New technique enables much faster production of inexpensive solar cells

Mar 17, 2011

Delft University of Technology in the Netherlands has demonstrated that the speed at which inexpensive solar cells are produced can be increased by a factor of ten – and that this can be achieved without any detriment to the energy yield of the cells. This will almost certainly result in a further reduction in the price of the cells, which are made of amorphous silicon.

On Monday 14 March, Michael Wank defended his thesis on this subject at TU Delft.

The production of electricity from solar cells is potentially a very attractive and sustainable technology. However, the problem is that the cost of electricity generated using solar cells is still considerably greater than is the case for conventional fossil sources. The higher cost is partly owing to the characteristics of the most widely used material in solar cells: crystalline silicon.

'An interesting alternative to crystalline silicon is ,' says Professor Miro Zeman of TU Delft, Michael Wank's PhD supervisor. 'Although this material has a lower energy yield than crystalline silicon, these solar cells can be produced far more cheaply. The nature of the material means that much thinner layers can be used - around 250 nanometres thick, compared with the 200-micrometre thickness in the case of crystalline silicon.'

Amorphous silicon solar cells are already being produced for this reason. 'One significant problem for the industry, however, is that the usual production technique (vaporising layers of silane gas) is too slow. It takes about one second to apply a 0.1-nanometre layer, so to apply a complete 250-nanometre layer requires about 40 minutes,' explains Professor Zeman. 'That is really too long, and is reflected in too high a cost-price.'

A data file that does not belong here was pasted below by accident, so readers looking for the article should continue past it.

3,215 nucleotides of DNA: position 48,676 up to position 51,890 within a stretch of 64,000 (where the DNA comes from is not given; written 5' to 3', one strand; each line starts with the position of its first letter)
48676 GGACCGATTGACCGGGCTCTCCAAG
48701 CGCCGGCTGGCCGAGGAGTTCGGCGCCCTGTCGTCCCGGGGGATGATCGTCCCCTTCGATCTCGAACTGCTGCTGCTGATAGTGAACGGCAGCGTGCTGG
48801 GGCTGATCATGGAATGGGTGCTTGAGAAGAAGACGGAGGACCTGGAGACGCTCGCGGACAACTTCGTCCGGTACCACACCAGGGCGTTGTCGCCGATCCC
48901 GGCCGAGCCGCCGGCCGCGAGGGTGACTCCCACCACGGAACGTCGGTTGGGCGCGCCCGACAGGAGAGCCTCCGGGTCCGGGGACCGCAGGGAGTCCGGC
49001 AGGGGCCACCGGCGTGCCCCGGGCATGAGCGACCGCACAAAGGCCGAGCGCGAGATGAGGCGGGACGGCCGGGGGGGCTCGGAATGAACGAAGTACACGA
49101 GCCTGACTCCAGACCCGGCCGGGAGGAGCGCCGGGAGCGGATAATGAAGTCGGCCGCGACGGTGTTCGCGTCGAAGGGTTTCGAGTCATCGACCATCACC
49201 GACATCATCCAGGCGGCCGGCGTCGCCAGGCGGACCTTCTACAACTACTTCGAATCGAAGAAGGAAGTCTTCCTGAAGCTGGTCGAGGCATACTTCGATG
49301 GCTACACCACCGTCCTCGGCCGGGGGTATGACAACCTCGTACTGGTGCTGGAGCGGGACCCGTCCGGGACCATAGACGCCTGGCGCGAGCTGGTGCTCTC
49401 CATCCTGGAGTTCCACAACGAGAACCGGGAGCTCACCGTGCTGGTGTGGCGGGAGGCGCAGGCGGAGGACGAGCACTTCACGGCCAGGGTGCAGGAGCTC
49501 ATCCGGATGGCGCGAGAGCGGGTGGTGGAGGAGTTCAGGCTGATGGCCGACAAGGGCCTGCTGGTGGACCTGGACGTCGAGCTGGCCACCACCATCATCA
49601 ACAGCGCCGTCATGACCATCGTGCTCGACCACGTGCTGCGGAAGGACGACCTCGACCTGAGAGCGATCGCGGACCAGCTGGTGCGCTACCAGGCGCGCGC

It was for this reason that PhD student Michael Wank concentrated on the new ETP-CVD (expanding thermal plasma chemical vapour deposition) production technique, with which he achieved remarkable success. The production technique was developed by Eindhoven University of Technology; Michael Wank's project, which was subsided by Agentschap NL, was carried out in collaboration with the Plasma and Material Processing group of Professor Richard van de Sanden. The speed of production was eventually increased by a factor of ten, to one nanometre per second, while maintaining a good energy yield (for amorphous silicon) of around 7 per cent.

There was one remaining obstacle Wank had to overcome, though – the fact that the ETP-CVD technique requires a temperature of around 350 degree Celsius in order to make amorphous silicon of the required quality. However, a production temperature of that level causes damage to the solar cells, which affects their energy yield.

In order to circumvent this, Wank applied an ion bombardment (charged particles) during the production process. The ions provide the developing surface with sufficient energy, so that production can take place at a much lower and therefore non-harmful temperature of around 200 degrees Celsius.

'The results of the research are of great interest to industry, which can use the method to make quickly and inexpensively,' says Professor Zeman. 'As well as the greater speed, another benefit is that the machines needed for this technology are smaller. All in all, this technique promises to cut the production costs of this type of solar cell considerably.'

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